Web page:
Material and Methods: Children (n=170) with or without an atopic family history were followed from birth to 18 months of age, and a subgroup of 38 children were followed-up also at the age of seven. The cumulative history of atopic disease was recorded. A skin prick test (SPT) was performed at 18 months and at 7 years. T-cell surface markers (CD2, 3, 4, 8, 28) were studied in all children with flow cytometry at birth, and at 18 months. These markers were also studied at 3, 6, and 12 months in a subgroup of 78 children with either strong or no atopic family history. At 18 months 54 children, 29 non-atopic and 25 atopic, were included in a functional T-cell study. Phytohaemagglutinin (PHA) or antiCD3 induced proliferation in peripheral blood mononuclear cells (PBMC) was studied by analysing 3H-thymidine incorporation. Anti-CD3 induced cytokine production (IL-4, IL-5, IL-6, IL-10, IL-13 and IFN-γ) was analysed by enzyme-linked innnuno sorbent assay (ELISA). At the age of seven 38/54 children were followed-up and the responsiveness to IL-12 was studied after stimulation with IL-2, IL-12 or both. The expression of iL-12Rß2 mRNA PBMCs was measured with real time PCR, as well as the cytokines IL-5, IL-10 and IFN-γ (ELISA). The monocyte surface marker CD14 was studied with flow cytometty in a subgroup of 76 children at bitth, 3, 6, 12 and 18 months of age, as well as soluble CD14 in serum by ELISA, and total immunoglobulin E (IgE) by UniCAP®. Soluble CDI4 (sCD14) and total lgE were also analysed in the subgroup of 38 children at seven years of age.

Results: At 18 months 118/170 children were non-atopic and 31/170 had developed atopic disease. CD4 fluorescence intensity (Fl) on T-helper-(CD3+CD4+) cells was lower at birth and at 3 months in children with a cumulative history of atopy at 18 months than in nonatopics. Atopy was associated with a low proportion of CD2+ lymphocytes at 18 months. At this age children with a cumulative atopy and a positive SPT had lower CD2 FI, as well as lower CD3 Fl on pan T cells (CD3+CD45+CD14- cells) and higher CD28 Fl on CD2+CD8+CD28+ cells. Atopic disease at 18 months was associated with high levels of anti-CD3 induced IL-5 secretion and SPT-negative children with atopic disease produced higher levels of IL-l 0, than SPT -positive children. The IL-4/ IL-l 0 and IL-4/IFN-y ratios were higher in children with elevated total IgE levels. At age seven children with atopic aitway symptoms up-regulated the expression of IL-2 induced IL-12RP2 mRNA less than non-atopic children. This was accompanied by a low IL-2 and IL-12 induced IFN-y scretion. Fmther sCD 14 was lower at seven years in children with a cumulative histmy ofatopic disease, than in non-atopic children. This patte1n was also observed at 3 and 18 months in SPT-positive children with a cumulative histmy of atopy at 18 months compared to non-atopic SPT-negative children. In addition, children with a strong AFH had lower levels of sCD14 at 3, 12, and 18 months and at 7 years than children with no AFH.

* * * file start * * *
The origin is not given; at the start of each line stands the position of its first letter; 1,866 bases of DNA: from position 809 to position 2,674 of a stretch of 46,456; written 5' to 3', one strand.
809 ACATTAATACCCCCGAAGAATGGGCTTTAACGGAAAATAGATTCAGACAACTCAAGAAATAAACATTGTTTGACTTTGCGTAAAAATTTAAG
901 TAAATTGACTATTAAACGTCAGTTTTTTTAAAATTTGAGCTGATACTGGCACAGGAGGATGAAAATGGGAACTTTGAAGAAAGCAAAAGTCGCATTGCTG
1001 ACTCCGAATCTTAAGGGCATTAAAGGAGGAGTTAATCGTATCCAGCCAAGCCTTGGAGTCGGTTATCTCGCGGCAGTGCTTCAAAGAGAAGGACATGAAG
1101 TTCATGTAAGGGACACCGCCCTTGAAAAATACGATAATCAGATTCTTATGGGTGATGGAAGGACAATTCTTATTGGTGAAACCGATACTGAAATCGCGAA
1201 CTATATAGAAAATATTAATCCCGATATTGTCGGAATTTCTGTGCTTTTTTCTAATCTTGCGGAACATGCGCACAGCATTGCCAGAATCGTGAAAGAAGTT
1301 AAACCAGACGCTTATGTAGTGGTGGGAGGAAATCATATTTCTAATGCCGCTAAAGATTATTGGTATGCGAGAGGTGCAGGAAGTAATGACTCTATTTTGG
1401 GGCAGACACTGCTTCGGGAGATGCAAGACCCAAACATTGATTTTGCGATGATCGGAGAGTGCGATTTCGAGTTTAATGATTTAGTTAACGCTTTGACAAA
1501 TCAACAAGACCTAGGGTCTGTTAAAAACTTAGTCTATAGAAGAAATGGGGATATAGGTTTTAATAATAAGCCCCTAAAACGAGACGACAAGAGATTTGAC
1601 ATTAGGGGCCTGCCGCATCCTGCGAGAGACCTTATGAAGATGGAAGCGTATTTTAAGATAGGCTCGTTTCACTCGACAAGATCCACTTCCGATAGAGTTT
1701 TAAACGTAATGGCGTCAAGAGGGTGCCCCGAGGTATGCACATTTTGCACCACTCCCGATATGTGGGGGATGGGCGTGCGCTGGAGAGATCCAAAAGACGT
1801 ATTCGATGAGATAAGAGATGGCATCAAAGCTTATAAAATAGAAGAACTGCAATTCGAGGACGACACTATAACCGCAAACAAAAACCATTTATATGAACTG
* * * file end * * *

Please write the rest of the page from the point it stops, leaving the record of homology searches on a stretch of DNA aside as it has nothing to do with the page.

Conclusions: The maturation of T cells and T-cell function differs between atopic and non-atopic children. IL-12 responsiveness is reduced in children with atopic ahway symptoms and high levels of total-IgE. Altogether this may contribute to a Th2 deviated immunity in atopic disease. Atopic children have reduced levels of sCD14. The low levels may be a consequence of the atopic disease/atopic family heredity and may also reflect a reduced capacity to respond to microbial signals in atopic individuals.

Place, publisher, year, edition, pages
Linköping: Linköpings universitet , 2002. , 75 p.
Series
Linköping University Medical Dissertations, ISSN 0345-0082 ; 752
National Category
Medical and Health Sciences
Identifiers
URN: urn:nbn:se:liu:diva-26646Local ID: 11211ISBN: 91-7373-194-3 (print)OAI: oai:DiVA.org:liu-26646DiVA: diva2:247195
Public defence
2002-11-15, Berzeliussalen, Hälsouniversitetet, Linköping, 09:00 (Swedish)
Opponent
Available from: 2009-10-08 Created: 2009-10-08 Last updated: 2012-09-20Bibliographically approved
List of papers
1. Expression of the T–cell markers CD3, CD4 and CD8 in healthy and atopic Children during the first 18 months of life
Open this publication in new window or tab >>Expression of the T–cell markers CD3, CD4 and CD8 in healthy and atopic Children during the first 18 months of life
Show others...
1999 (English)In: International Archives of Allergy and Immunology, ISSN 1018-2438, E-ISSN 1423-0097, Vol. 119, no 1, 6-12 p.Article in journal (Refereed) Published
Abstract [en]

Background: There is little information available about the development of T–cell immunity in healthy and atopic children. We have studied prospectively the mean fluorescence intensity of the T–cell receptor complex–associated CD3, CD4 and CD8 in relation to atopic family history (AFH) and the development of atopic disease.